Once on the ground, the Hellcats would stow their chutes and then quickly form up for their mission, gathering into a tactical formation unique to paratrooper units: the LGOP.
“You want to assemble first, right?” Dill said. “You have to find everybody, make an LGOP — a little group of paratroopers.”
As jump day progressed, the paratroopers walked through elaborate procedures they would use that night inside the C-17.
In a mock-up of a cargo bay, the Hellcats and the rest of the brigade practiced loading, hooking up their static lines, and rushing out the jump door, landing one by one on a gravelly pit.
A dozen jumpmasters — veteran soldiers with the experience and training to run a jump — yelled the instructions they would use later, issuing corrections and advice as they practiced for their own roles.
As the sun set, the paratroopers filed away from the practice equipment into a large hangar filled with wooden benches. Parachutes, inspected and delivered by the 82nd’s riggers, sat waiting.
The paratroopers divided into their actual jump teams, or “sticks,” and began putting on their parachutes, helping one another adjust and tighten straps.
Sgt. Maj. Carlos Campos, the 2BCT operations sergeant major, circulated through the hangar, watching, lending a hand, and offering encouragement.
Jumpmasters from the 82nd Airborne Division walk through aircraft procedures before a mass tactical jump at Fort Bragg, North Carolina, Sept. 14, 2022. Photo by Jenna Biter/Coffee or Die Magazine.
“They jump out of airplanes,” Campos said. “I like letting them know that they’re not just regular soldiers.”
While reflecting on why paratroopers are special, Campos said tonight would be his 99th jump.
“Any time their country asks them to go into battle, they get there violently and fast. On the ground, they move, shoot, and communicate to neutralize the enemy and secure the airfield,” Campos said. “And that’s what a paratrooper is.”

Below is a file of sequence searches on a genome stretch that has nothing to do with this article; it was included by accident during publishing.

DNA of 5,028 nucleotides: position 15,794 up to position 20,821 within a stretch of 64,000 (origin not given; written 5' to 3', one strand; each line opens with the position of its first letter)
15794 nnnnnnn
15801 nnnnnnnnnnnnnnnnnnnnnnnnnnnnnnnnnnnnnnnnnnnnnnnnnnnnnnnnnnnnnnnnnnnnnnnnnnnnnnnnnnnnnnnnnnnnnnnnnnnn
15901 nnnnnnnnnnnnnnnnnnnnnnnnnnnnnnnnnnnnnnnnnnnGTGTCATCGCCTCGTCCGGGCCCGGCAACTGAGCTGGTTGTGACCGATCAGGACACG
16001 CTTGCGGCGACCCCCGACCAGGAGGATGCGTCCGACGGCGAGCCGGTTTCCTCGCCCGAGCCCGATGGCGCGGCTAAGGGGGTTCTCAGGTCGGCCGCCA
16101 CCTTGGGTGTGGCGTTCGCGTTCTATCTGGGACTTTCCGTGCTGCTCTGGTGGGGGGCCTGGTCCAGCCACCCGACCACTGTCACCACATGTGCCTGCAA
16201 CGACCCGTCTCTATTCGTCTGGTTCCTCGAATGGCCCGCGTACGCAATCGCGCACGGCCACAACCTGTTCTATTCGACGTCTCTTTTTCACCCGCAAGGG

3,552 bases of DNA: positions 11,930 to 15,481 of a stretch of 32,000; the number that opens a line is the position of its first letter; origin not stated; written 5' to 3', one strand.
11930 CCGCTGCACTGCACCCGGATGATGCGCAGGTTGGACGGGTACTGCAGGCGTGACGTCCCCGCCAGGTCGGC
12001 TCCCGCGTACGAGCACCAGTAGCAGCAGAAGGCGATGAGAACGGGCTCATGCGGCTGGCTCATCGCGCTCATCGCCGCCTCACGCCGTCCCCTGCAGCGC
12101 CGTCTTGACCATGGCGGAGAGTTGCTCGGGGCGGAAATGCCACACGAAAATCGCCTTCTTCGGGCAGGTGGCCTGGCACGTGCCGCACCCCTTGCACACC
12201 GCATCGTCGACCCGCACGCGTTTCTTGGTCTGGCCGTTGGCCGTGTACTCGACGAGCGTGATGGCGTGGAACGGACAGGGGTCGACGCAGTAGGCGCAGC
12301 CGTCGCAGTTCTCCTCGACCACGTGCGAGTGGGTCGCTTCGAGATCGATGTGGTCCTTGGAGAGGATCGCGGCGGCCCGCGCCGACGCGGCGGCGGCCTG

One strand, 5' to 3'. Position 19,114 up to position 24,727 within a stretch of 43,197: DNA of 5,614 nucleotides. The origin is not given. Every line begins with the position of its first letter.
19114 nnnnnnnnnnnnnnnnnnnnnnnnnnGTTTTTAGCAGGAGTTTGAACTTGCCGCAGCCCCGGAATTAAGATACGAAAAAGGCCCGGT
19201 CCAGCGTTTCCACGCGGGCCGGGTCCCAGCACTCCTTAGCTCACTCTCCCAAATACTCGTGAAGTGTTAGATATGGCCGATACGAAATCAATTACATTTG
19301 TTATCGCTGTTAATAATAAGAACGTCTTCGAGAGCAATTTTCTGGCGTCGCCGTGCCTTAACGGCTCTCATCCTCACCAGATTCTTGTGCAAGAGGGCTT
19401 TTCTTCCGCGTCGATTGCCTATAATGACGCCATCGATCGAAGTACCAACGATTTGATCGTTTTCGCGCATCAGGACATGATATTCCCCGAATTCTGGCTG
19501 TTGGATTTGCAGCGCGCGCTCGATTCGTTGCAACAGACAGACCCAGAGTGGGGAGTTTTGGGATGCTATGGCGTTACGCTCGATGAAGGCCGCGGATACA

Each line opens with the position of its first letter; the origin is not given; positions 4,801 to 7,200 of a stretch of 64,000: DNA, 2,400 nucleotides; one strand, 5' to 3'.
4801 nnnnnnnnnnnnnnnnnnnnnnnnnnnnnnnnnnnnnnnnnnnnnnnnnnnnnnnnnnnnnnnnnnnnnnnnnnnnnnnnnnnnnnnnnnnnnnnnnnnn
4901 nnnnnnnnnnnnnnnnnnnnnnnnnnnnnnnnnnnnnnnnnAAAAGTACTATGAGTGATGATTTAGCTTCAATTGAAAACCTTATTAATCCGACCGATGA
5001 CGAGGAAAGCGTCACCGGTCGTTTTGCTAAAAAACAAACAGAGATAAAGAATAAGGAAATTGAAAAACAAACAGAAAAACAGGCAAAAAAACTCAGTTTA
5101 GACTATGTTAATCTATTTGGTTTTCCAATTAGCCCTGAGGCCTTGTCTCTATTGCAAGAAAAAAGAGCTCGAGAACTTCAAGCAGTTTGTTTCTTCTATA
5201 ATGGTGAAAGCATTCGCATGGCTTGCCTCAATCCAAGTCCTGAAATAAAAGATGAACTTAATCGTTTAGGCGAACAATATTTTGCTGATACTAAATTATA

“Green light, GO!” jumpmasters yelled inside the aircraft.
The Hellcats had arrived at their compound almost 12 hours ago, but only now, in the darkness over a wide Fort Bragg drop zone, were they finally going to work.
A chaplain and his assistant, Sgt. Camila Mejia, buddy rig their parachutes before a mass tactical jump at Fort Bragg, North Carolina, Sept. 14, 2022. Photo by Jenna Biter/Coffee or Die Magazine.
Within 49 seconds, all of the jumpers had exited the massive C-17 through its side doors. Half of the 200 paratroopers from the 2nd Brigade Combat Team who were slated to jump that night were now under canopy.
When a paratrooper jumps from an aircraft, they stay attached to a static line that remains clipped inside the plane. As the soldier falls, the static line pulls the parachute out of its deployment bag.
During training exercises like this, soldiers drop to the ground from more than 1,000 feet. In combat, that altitude could be several hundred feet lower.
As they fall from the plane, the paratroopers are trained to count out loud: “One thousand, two thousand, three thousand, four thousand, five thousand, six thousand!”
Before they reach “six thousand,” they will almost certainly feel the violent pull of their parachute inflating overhead.
Paratroopers practice actions in the aircraft at Green Ramp at Fort Bragg, North Carolina, Sept. 14, 2022. Photo by Jenna Biter/Coffee or Die Magazine.
If they do get to “six thousand,” that means trouble. A jumper must immediately deploy their reserve parachute mounted on their belly.